Garden birds are counting on you! Big Garden Birdwatch 2023 Together, let’s make it count

  • RSPB’s Big Garden Birdwatch is the largest garden wildlife survey in the world and provides a snapshot of how garden birds are faring in the UK.
  • In 2022, nearly 700,000 people across the UK took part counting 11 million birds.
  • With birds now facing so many challenges due to the nature and climate emergency, every count matters.

The world’s largest garden wildlife survey returns, with hundreds of thousands of people watching and counting the UK’s garden birds over the last weekend in January for the RSPB’s Big Garden Birdwatch.


Over 44,000 people took part in Scotland in 2022, counting over 830,000 birds.


This year’s event takes place on 27, 28 and 29 January. People are asked to spend just one hour watching and recording the birds in their garden, balcony or local park, then send their results to the RSPB.


This year marks the 44th Big Garden Birdwatch. Starting in 1979, it has since become a much-loved annual event, that helps give the RSPB a valuable snapshot of how our garden birds are doing in the UK. Over that time, 172 million birds have been counted and nearly 11 million hours spent watching garden birds.


Anne McCall, Director of RSPB Scotland said: “To help nature, we must first understand it. Big Garden Birdwatch is when we all come together to help build a picture of how our wild birds are doing. With the climate and nature crisis unfolding around us, it is more important than ever to grow that understanding. You do not have to be an expert – anyone can join in and all of the information is useful. If you don’t have a garden, visit your nearest park or greenspace. Or simply spend an hour looking out from your window or balcony. Last year 44,000 people across Scotland counted 800,000 birds. We found out that the greenfinch, a species that had been struggling, may be beginning to recover. We recorded a welcome increase in the beautiful goldfinch. Perhaps most importantly, everyone taking part stepped back from everyday stresses and strains, and spent an hour simply focusing on the wildlife around them. Everyone can benefit from that – why not join us this year?”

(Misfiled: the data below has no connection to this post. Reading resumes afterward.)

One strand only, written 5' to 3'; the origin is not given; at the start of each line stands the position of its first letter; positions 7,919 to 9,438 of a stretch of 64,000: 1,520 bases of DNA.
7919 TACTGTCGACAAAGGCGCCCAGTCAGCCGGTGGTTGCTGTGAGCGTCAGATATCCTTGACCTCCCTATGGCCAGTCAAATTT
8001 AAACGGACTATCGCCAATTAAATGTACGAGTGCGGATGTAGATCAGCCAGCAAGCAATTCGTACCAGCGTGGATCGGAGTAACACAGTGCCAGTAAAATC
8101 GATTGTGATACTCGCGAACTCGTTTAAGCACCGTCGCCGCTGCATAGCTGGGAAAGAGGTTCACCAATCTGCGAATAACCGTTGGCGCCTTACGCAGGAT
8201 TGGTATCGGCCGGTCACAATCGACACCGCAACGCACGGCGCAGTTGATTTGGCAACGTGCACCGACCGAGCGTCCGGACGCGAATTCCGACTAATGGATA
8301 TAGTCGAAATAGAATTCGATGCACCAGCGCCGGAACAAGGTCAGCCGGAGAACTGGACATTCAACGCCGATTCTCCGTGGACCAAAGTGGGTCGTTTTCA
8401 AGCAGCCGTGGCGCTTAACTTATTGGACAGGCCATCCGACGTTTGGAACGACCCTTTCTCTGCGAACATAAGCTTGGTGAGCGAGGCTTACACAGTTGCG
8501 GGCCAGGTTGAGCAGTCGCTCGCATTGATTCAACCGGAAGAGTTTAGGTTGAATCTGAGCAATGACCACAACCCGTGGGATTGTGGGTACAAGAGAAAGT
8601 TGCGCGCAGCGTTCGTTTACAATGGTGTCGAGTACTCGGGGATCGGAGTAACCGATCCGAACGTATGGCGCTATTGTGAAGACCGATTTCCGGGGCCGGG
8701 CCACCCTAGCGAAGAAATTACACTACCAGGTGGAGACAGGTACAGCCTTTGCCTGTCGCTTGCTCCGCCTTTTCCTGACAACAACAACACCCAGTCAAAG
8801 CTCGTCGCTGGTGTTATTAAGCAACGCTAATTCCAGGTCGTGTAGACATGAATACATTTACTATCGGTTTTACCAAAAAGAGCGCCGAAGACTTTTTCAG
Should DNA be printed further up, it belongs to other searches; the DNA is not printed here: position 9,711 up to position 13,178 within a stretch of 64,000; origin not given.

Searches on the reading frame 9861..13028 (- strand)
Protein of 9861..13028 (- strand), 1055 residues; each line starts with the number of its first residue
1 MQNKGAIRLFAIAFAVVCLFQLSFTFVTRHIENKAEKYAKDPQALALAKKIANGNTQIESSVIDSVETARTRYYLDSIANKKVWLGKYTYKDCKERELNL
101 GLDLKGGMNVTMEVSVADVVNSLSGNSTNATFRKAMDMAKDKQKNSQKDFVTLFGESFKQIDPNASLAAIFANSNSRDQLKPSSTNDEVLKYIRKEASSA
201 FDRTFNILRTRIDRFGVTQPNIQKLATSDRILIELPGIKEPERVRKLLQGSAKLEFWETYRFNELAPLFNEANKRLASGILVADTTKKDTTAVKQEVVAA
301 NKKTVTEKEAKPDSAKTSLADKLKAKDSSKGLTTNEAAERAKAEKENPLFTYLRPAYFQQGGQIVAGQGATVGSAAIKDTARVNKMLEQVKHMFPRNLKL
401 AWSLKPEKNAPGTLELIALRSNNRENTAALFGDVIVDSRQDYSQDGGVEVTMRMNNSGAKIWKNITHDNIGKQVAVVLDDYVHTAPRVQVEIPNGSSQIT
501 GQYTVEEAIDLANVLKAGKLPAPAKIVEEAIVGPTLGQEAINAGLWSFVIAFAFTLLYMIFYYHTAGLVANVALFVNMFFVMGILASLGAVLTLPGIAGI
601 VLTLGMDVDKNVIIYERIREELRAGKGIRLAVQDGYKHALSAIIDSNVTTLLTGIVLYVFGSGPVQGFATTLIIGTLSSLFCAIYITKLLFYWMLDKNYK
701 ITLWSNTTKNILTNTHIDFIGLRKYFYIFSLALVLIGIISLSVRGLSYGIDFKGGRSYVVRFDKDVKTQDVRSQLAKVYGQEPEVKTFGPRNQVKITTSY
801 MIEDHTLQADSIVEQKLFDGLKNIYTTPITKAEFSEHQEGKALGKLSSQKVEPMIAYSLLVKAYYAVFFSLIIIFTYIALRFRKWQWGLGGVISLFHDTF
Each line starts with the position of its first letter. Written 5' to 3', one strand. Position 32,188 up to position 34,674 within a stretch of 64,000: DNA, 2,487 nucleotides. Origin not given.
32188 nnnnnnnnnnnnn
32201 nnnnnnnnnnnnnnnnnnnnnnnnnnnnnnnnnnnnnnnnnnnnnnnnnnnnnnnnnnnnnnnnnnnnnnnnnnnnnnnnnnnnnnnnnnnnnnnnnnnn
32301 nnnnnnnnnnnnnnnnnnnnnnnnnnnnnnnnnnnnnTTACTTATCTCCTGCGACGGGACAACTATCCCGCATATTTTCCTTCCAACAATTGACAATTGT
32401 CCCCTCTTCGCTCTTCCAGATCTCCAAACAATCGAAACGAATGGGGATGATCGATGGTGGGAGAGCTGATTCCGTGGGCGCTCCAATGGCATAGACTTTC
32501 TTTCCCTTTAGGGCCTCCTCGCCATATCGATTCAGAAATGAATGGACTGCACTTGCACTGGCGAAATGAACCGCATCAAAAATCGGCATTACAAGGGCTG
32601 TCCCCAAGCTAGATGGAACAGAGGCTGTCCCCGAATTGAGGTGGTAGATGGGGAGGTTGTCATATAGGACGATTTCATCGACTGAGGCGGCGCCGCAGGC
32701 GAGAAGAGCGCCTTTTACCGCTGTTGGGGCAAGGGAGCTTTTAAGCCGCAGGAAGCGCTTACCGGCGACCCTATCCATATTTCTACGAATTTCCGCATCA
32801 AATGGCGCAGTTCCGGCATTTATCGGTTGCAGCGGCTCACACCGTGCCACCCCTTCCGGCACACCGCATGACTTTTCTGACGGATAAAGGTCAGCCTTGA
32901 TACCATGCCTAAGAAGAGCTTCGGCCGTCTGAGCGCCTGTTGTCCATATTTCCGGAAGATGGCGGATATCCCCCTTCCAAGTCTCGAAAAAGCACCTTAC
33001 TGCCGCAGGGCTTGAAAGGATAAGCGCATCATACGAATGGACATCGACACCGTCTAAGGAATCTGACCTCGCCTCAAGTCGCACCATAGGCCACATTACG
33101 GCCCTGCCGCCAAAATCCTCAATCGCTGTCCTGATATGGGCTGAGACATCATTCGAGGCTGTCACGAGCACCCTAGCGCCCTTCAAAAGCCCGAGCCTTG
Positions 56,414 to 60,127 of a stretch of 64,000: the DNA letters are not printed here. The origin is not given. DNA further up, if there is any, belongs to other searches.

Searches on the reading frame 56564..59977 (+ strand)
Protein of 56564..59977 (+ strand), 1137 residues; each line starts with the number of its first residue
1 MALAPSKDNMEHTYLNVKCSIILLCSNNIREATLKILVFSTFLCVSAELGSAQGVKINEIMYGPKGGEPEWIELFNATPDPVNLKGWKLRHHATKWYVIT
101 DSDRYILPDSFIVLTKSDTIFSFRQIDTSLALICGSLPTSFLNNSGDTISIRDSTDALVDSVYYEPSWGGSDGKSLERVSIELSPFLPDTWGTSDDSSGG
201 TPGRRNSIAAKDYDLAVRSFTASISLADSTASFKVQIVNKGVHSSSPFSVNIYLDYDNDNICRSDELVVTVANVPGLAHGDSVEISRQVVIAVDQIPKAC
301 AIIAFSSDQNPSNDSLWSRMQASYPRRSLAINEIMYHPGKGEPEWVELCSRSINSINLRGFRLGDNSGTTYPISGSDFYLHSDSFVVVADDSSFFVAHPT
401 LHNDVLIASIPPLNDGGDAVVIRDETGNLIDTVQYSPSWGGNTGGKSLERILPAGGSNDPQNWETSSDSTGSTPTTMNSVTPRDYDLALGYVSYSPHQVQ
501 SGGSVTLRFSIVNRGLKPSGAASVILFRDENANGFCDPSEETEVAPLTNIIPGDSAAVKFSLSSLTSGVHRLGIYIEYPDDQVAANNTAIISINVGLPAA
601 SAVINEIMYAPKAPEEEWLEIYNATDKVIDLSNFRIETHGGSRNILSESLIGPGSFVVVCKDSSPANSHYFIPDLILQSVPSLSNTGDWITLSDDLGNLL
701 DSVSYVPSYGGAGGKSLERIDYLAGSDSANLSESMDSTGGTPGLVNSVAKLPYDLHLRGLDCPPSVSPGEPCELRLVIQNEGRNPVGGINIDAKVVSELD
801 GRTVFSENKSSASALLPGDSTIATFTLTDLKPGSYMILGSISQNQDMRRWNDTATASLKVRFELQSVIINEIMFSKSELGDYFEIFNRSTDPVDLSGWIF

The house sparrow remained at the top of the Big Garden Birdwatch rankings as the most commonly seen garden bird in 2022 with more than 14,000 recorded in Scotland and 1.7 million sightings in the UK. Starling was in second place in Scotland, while the blue tit completed the top three.


Over its four decades, Big Garden Birdwatch has highlighted the winners and losers in the garden bird world. It was first to alert the RSPB to the decline in song thrush numbers, which are down a shocking 81% compared to the first Big Garden Birdwatch in 1979. This species was a firm fixture in the top 10 in 1979, but by 2009, its numbers were less than half those recorded in 1979. It came in at 20 in the UK rankings last year, seen in just 8% of gardens. [note 4]


To take part in the Big Garden Birdwatch 2023, watch the birds on your balcony, in your garden or in your local green space for one hour at some point over the three days. Only count the birds that land, not those flying over. Tell us the highest number of each bird species you see at any one time – not the total you see in the hour.


The parallel event RSPB Big Schools’ Birdwatch takes place during the first half of spring term, 6 January – 20 February 2023. In 2021, it celebrated its 20th anniversary of connecting children with nature in their school grounds. Since its launch, over a million school children and teachers have taken part. Further information can be found at www.rspb.org.uk/schoolswatch


For your FREE Big Garden Birdwatch guide, which includes a bird identification chart, top tips for your birdwatch, RSPB shop voucher, plus advice on how to help you attract wildlife to your garden, text BIRD to 70030 or visit www.rspb.org.uk/birdwatch


Registration for Big Garden Birdwatch 2023 is open now.


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